Gloria Stuart, actress in 'Titanic,' dies at 100

Glamorous 1930s star returned to Hollywood in her 80s to play the older Kate Winslet character in the blockbuster movie. She was 100.
By Sarah Halzack
Washington Post Staff Writer
Monday, September 27, 2010; 6:17 PM

Gloria Stuart, 100, a glamorous blond actress who starred in 1930s horror films and musicals before reviving a long-dormant career in 1997 with her Oscar-nominated performance as the older version of Kate Winslet's character, Rose, in the box-office smash "Titanic," died Sept. 26 at her home in West Los Angeles.

She had received a diagnosis of lung cancer several years ago, said her daughter Sylvia Thompson, who confirmed the death.

In the role of a 101-year-old Titanic survivor, Ms. Stuart narrated the James Cameron-directed film and served as the linchpin of its past and present-day story lines. Her effective portrayal of a feisty, headstrong character made her the oldest actress to ever be nominated for an Academy Award.

She lost to Kim Basinger in "L.A. Confidential," even as "Titanic" swept many of the awards that year, including Best Picture and Best Director.

Many profiles of Ms. Stuart suggested that her nomination was largely sentimental, but she won admiration from several prominent movie critics.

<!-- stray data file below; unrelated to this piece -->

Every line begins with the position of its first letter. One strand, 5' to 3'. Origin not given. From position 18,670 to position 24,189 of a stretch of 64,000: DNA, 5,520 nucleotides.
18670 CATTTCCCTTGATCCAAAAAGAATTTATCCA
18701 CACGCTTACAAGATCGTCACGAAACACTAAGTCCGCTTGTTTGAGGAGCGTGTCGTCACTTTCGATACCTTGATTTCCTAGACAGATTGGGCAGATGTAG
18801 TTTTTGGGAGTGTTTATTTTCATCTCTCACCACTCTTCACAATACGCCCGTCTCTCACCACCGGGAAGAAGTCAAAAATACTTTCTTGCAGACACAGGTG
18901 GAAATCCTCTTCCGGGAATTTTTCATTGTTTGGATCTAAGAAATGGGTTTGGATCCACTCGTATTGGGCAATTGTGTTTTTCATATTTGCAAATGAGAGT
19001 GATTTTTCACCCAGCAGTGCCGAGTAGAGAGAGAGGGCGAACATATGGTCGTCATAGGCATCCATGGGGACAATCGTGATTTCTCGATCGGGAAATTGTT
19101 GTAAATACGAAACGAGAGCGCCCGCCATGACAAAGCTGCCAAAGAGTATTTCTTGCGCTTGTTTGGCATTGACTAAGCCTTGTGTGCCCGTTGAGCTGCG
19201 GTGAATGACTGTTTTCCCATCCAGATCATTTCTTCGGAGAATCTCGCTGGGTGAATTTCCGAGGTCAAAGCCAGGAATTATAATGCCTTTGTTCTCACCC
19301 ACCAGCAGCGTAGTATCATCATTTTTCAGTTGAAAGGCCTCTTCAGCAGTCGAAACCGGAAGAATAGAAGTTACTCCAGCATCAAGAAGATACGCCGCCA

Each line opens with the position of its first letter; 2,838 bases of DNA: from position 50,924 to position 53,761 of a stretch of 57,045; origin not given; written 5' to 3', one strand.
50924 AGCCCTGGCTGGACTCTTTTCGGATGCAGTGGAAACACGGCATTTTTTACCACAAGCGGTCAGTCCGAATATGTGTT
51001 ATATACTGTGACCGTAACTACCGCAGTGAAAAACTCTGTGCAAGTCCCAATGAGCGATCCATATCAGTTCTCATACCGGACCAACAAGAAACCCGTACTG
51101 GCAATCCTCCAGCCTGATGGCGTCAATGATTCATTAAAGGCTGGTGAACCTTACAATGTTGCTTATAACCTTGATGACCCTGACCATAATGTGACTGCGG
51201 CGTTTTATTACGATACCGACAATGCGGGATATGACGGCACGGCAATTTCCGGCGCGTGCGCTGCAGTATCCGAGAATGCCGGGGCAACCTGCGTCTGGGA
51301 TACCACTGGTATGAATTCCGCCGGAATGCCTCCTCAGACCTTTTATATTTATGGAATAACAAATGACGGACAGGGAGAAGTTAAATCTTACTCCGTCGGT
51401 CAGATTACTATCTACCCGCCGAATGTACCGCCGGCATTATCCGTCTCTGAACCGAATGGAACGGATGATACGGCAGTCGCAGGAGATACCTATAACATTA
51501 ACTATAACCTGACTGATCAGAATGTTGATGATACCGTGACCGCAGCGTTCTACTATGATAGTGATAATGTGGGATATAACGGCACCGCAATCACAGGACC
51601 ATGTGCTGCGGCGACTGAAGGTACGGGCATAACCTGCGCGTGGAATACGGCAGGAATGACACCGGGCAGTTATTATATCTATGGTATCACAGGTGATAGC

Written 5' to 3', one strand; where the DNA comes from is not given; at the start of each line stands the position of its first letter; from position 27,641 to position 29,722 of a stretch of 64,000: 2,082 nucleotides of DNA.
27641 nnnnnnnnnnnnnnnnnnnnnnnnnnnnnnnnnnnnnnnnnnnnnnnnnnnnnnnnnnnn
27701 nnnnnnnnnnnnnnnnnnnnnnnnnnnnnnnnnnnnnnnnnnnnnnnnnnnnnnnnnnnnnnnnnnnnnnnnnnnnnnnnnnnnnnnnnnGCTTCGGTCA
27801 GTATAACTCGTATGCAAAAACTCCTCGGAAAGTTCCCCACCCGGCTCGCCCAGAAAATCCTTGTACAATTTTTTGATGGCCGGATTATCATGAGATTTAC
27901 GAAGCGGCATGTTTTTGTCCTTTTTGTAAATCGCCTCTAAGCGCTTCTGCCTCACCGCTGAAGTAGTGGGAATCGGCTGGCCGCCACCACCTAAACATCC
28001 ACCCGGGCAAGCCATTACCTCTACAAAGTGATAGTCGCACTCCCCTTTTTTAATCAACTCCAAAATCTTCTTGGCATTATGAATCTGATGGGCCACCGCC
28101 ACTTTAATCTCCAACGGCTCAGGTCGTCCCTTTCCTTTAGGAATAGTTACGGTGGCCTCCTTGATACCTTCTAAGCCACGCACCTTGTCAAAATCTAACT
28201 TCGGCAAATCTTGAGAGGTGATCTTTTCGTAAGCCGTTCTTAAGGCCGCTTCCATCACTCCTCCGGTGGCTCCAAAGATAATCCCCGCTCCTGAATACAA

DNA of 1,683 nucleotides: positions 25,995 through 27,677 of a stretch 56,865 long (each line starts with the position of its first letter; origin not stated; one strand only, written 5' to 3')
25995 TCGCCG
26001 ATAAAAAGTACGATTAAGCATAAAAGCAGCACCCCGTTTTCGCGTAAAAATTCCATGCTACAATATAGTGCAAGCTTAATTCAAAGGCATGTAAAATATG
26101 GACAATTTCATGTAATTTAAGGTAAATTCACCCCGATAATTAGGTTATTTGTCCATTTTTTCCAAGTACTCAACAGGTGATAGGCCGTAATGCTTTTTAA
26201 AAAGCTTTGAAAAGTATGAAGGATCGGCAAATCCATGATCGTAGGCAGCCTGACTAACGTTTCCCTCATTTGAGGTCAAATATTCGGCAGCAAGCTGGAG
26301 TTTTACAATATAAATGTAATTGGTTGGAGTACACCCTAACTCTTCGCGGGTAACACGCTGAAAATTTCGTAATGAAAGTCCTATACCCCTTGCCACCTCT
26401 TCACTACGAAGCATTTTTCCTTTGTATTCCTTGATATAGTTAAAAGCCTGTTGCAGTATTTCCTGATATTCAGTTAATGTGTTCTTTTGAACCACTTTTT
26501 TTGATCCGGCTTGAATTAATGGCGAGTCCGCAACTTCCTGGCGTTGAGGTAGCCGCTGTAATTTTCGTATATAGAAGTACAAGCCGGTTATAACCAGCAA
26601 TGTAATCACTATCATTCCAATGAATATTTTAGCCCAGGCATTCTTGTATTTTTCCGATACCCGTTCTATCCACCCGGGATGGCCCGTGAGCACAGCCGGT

"Her ease is poetic," reviewer Elvis Mitchell wrote of Ms. Stuart in 1997. "This actress in her 80s holds the picture together, and the irony is, we come to look forward more to her scenes than we do those featuring the colossal scale of the rebuilt Titanic and its expertly milling passengers."

Ms. Stuart had all but abandoned acting when a casting director contacted her and asked her to audition for the part in "Titanic."

Cameron was looking for an actress whose heyday had been Hollywood's golden era, and Ms. Stuart filled the bill.

She joked later to the New York Times that she was cast because, at 87, she was one of few actresses in her age group who was "still viable, not alcoholic, rheumatic or falling down."

Long before that career-defining role, the blond beauty appeared in James Whale's "The Old Dark House" (1932) as a traveler stranded by a rainstorm who takes refuge at a creepy home with a family of mysterious characters.

The next year, Whale directed her opposite Claude Rains in "The Invisible Man." She played Flora Cranley, the lover of a scientist whose experiment with invisibility has turned him into a deranged killer.

Ms. Stuart said that working with Rains, an English actor who had a distinguished stage career, had difficulties stemming from his vanity.

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